The Irish Association of Nutritional Therapy have written a response to the Cochrane review of antioxidant pills. It’s not very impressive. Holford Watch have posted on it here: IANT and have also attempted to leave a comment (or comments) on the IANT piece. Unfortunately, the IANT appears to be blocking these comments and I haven’t been able to comment either. The following comment was stuck in moderation:
I’m afraid that not everything you have written in this response is true. For example, this: “The final exclusion involves the trials with selenium with no reason as to why. Selenium trials generally show a positive result on the disease in question when supplemented.” is simply untrue – as can be seen if you follow this link: http://holfordwatch.info/2008/04/26/irish-association-of-nutritional-therapy-giving-the-facts-about-the-cochrane-review-of-antioxidant-supplements/
When this comment failed to appear, I fired off a very brief email pointing out just one or two of the mistakes in the IANT piece:
Unfortunately, this piece: http://www.iant.ie/2008/04/18/response-to-the-recent-media-coverage-regarding-antioxidants/ contains several errors. I know that, as nutritional therapists, you will feel compelled to give the public the facts of this case and I am sure that you will amend any errors in your response to Cochrane. I look forward to reading the revised article.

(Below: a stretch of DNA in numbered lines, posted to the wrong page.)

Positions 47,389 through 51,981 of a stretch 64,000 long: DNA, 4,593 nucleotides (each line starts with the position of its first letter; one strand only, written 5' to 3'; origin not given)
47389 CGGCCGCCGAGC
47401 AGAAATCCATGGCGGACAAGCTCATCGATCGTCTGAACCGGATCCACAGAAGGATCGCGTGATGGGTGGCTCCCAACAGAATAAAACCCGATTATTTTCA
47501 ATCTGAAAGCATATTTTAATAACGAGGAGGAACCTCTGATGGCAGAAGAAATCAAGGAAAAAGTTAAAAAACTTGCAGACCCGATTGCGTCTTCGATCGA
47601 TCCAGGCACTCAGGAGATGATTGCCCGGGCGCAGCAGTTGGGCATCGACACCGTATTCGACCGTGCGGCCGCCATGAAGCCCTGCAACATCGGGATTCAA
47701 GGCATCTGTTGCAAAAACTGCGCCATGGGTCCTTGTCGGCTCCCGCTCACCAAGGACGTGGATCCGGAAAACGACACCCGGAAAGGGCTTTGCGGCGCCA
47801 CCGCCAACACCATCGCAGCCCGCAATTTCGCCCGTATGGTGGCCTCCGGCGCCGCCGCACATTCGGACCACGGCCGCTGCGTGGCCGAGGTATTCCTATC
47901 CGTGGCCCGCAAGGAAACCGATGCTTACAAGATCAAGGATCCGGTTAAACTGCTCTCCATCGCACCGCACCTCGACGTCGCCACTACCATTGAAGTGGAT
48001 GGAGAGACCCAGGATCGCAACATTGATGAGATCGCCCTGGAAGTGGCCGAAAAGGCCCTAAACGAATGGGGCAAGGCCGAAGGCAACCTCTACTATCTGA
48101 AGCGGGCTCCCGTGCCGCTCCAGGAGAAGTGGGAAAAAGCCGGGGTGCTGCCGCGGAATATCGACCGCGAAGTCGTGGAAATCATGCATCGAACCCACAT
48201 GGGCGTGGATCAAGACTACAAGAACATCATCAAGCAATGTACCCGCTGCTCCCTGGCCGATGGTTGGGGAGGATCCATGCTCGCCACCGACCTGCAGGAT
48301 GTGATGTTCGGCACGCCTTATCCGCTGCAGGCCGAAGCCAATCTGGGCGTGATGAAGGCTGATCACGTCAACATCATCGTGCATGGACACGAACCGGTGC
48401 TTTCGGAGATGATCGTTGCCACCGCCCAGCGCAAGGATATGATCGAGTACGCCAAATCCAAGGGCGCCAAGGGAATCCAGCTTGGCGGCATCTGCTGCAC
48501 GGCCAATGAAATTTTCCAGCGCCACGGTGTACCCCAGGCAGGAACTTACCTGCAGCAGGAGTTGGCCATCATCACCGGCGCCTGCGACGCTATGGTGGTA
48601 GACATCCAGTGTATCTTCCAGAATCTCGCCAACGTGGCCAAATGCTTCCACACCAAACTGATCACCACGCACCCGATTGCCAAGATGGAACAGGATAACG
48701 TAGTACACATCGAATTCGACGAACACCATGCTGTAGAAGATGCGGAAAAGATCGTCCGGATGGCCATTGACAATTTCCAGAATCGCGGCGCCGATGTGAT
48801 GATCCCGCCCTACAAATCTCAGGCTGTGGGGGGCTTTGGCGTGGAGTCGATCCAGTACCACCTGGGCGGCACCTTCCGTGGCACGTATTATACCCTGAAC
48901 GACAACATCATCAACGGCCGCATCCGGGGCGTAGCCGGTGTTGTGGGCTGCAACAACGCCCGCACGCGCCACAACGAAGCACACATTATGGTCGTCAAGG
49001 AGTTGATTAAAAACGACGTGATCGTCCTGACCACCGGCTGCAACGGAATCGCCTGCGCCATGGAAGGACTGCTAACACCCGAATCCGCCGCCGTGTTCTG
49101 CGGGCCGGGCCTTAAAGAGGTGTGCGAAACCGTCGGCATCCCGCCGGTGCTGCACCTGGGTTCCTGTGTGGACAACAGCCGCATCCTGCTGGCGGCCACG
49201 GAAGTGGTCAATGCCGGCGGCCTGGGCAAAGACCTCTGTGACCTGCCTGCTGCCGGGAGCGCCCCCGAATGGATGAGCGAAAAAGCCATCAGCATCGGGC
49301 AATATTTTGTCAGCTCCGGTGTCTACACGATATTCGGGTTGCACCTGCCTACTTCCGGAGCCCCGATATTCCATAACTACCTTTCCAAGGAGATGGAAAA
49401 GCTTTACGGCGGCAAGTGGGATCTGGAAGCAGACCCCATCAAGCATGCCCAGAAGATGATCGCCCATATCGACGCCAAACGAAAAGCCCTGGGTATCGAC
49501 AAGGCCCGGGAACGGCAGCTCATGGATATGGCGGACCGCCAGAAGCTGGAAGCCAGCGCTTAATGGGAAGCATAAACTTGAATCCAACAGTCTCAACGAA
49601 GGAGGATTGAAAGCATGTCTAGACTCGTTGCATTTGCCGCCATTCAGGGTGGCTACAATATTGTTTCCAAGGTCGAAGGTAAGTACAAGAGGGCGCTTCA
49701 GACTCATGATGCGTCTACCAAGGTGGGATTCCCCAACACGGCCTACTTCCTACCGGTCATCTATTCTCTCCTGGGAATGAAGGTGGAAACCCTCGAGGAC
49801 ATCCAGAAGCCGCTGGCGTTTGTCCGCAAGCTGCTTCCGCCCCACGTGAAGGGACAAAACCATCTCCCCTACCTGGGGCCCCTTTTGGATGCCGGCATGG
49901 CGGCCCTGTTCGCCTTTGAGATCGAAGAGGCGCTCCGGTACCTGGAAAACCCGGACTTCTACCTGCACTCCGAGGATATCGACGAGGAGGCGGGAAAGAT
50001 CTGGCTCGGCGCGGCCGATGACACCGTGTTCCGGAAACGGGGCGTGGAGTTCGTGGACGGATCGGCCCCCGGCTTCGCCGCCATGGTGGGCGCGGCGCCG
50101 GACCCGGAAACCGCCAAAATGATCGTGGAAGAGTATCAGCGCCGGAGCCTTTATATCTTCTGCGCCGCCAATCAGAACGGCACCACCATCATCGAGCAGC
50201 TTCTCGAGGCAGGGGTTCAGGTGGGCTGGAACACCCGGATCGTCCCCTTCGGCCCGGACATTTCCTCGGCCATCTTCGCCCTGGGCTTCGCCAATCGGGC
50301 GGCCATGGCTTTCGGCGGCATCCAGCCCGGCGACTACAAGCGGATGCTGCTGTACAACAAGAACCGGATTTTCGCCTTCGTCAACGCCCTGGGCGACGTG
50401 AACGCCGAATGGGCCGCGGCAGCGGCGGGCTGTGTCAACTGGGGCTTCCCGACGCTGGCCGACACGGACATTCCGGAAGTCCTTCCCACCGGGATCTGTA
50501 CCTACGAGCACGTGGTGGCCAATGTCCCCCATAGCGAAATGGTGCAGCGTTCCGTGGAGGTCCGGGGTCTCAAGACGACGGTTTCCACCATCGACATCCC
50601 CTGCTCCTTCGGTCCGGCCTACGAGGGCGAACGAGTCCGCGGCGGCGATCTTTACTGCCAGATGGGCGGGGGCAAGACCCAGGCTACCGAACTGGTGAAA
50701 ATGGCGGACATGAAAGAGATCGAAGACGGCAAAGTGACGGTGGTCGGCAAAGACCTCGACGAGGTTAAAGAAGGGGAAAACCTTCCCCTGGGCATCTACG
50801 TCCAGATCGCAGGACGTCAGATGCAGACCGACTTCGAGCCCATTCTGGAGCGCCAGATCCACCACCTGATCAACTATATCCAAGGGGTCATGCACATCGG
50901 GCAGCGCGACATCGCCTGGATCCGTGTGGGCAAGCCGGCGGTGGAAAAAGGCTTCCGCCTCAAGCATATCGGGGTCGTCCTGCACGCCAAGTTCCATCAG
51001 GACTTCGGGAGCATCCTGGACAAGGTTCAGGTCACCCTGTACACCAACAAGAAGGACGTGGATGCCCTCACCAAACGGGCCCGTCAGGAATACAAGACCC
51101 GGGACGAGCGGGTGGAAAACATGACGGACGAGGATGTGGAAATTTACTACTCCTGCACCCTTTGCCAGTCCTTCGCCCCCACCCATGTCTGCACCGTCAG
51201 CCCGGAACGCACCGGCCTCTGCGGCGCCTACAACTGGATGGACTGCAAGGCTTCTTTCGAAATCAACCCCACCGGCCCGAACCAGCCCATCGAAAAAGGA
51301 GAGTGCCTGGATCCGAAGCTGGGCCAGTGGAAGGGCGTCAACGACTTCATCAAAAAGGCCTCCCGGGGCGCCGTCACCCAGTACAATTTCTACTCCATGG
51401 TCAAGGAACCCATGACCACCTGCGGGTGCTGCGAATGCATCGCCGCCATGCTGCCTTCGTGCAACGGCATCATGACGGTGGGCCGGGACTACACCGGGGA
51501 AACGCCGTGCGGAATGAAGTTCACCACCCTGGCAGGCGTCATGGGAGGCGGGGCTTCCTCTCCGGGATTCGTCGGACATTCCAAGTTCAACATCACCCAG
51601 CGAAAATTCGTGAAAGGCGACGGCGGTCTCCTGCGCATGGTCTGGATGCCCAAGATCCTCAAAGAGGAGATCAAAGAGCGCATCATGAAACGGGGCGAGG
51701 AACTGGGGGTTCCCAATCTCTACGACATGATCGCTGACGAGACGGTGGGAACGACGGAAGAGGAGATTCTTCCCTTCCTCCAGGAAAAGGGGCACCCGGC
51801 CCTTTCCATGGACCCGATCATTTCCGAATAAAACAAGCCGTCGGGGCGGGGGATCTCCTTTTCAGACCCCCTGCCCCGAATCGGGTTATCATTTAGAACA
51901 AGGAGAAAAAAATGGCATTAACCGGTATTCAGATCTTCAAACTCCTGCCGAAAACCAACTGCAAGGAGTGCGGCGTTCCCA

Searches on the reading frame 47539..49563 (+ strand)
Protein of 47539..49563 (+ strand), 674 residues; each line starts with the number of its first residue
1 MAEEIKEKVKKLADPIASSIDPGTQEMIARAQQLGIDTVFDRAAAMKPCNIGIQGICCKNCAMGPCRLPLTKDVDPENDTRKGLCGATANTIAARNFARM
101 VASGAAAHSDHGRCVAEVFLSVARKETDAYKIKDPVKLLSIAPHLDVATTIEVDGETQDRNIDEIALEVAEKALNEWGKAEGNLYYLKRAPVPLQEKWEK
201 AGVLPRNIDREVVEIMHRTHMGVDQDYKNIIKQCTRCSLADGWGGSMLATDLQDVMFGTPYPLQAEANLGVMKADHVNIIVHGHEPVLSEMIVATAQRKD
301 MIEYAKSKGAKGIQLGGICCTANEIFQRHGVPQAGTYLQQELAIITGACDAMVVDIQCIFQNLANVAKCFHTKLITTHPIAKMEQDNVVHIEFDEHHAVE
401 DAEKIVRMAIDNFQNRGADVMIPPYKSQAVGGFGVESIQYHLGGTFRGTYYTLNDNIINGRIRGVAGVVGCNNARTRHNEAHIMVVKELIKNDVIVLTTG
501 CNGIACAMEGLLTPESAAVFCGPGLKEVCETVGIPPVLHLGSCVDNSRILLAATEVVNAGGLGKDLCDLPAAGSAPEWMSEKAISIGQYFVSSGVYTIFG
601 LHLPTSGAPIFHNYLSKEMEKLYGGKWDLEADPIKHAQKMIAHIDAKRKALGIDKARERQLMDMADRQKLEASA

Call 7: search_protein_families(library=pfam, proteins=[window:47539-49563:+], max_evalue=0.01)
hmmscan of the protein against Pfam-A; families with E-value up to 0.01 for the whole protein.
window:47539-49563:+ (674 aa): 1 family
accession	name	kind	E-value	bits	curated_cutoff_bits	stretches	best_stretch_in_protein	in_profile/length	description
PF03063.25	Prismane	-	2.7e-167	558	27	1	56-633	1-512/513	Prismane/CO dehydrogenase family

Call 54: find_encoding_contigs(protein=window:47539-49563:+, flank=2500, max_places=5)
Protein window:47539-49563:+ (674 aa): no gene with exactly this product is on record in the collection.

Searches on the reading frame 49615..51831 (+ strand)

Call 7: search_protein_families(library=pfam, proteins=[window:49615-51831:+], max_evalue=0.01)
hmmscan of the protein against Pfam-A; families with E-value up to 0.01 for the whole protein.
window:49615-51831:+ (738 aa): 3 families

“Many of the studies are with dosages that far exceed what is in most vitamin products.” – this has been covered by Dr Ben Goldacre in his Bad Science column in the Guardian. (1)
“The authors have excluded over 400 trials many of which have a positive outcome and have no deaths so if these were included the findings would be different.” – the study was on mortality. How exactly would those studies that do not report mortality be useful in studying mortality?
“There are no adverse risks with taking vitamin and mineral supplements that are available at the current levels.” – the levels of vitamins and minerals available at many ‘health food’ stores do have associated risks. (See again Ben Goldacre’s comments on available supplements)
“Research in the UK shows that many people are deficient in various nutrients. (4) It also shows that large parts of the population come nowhere near consuming 5 portions of fruit and vegetables especially in the younger populations. There is ample research to show that at least a third of all cancer is linked to diet.” Yes, cancer is linked to diet (i.e., the food we eat – not the vitamin pills we take). However – the evidence in respect of diet and health is for fruit and vegetables, not isolated nutrients sold in pill form.